Algorithm imitates the intergalactic environment of the Universe

(ORDO NEWS) — The Institute of Astrophysics of the Canary Islands has led the development of a new numerical procedure for reproducing the intergalactic medium resulting from cosmological simulations of 100,000 hours of computation using big data and machine learning methods.

Through this algorithm, called Hydro-BAM, the researchers were able to exploit a hierarchy in the relationship between the properties of dark matter, ionized gas, and intergalactic neutral hydrogen, the ingredients that make up the large-scale structure of our universe.

The study accurately reproduced the so-called Lyman-alpha forests, the pattern of lines in the spectra of distant galaxies and quasars that forms when the light emitted by these objects is absorbed by clouds of hydrogen gas along its path.

The analysis of these forests is fundamental to the development of our understanding of the universe as a whole.

Current observations indicate that our universe is dominated by dark matter and dark energy, which are much more numerous than ordinary or baryonic matter.

Baryon matter makes up only 5% of the entire mass of the universe. In contrast, dark matter makes up roughly 27% of the cosmos. The remaining 68% is dark energy, which is responsible not only for the expansion of the Universe, but also for its constant acceleration.

A team from the Institute of Astrophysics of the Canary Islands, led by Francisco Shu Kitaura, and Osaka University, led by Kentaro Nagamine, have developed new strategies to recreate fast and detailed computational models of the formation and evolution of the universe.

Specifically, the team has developed a new algorithm called Hydro-BAM that combines cutting-edge concepts from probability theory, machine learning, and cosmology.

The algorithm produces accurate predictions in just a few tens of seconds, which is equivalent to more expensive hydrodynamic simulations that take about 100,000 hours on a supercomputer.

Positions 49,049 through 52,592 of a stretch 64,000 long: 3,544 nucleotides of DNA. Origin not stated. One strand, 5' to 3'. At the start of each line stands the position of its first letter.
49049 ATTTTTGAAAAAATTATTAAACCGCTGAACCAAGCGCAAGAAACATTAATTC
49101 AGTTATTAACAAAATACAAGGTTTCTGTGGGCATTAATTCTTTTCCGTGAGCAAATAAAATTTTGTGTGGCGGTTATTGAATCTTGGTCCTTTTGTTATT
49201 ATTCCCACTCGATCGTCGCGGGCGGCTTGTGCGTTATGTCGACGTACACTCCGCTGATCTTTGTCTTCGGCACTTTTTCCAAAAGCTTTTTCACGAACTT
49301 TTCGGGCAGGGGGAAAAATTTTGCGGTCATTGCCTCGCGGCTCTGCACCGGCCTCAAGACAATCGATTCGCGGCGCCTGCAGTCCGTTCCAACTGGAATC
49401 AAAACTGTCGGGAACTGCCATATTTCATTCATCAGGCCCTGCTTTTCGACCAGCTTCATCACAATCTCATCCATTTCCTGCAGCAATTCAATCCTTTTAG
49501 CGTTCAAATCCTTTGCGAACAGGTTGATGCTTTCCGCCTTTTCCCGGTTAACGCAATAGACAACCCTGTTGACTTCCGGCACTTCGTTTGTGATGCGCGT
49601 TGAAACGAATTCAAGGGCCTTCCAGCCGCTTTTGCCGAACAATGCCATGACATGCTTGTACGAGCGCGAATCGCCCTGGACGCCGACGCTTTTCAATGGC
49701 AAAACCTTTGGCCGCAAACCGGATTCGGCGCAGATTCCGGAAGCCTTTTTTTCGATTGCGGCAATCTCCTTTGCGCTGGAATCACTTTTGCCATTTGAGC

The purpose of these studies is to refine the understanding of the large-scale structure of the Universe and to obtain information about its evolution during cosmic time by modeling and observing baryon quantities.

Using this new computational procedure, the researchers considered the connection to the universe under study, putting millions of virtual observers to simulate the Lyman-alpha forest, it was investigated in the absorption of the lines of sight of quasars.

This pattern is formed when “trees” of hydrogen gas scattered throughout the universe absorb the light emitted by these distant objects.

In this way, scientists can see distinct extinction lines corresponding to clouds at different distances and therefore showing different ages of the universe, as well as providing information about the intergalactic medium.

“The breakthrough came when we realized that the relationships between the amounts of intergalactic gas, dark matter and neutral hydrogen that we were trying to model are well organized in a hierarchical way.

The ionized gas has a distribution in space, while neutral hydrogen is determined by the distribution of the ionized gas; moreover, the joint distribution of ionized gas and neutral hydrogen gives us information about the thermal state of the gas and allows us to predict the absorption flux of the Lyman-alpha forest,” the scientists explain.

Despite their success, the authors say the study is just getting started and plan to create thousands of simulated universes incorporating baryonic physics, which should allow for a comprehensive analysis of data from galactic surveys such as DESI, WEAVE-JPAS and the Subaru PFS project.


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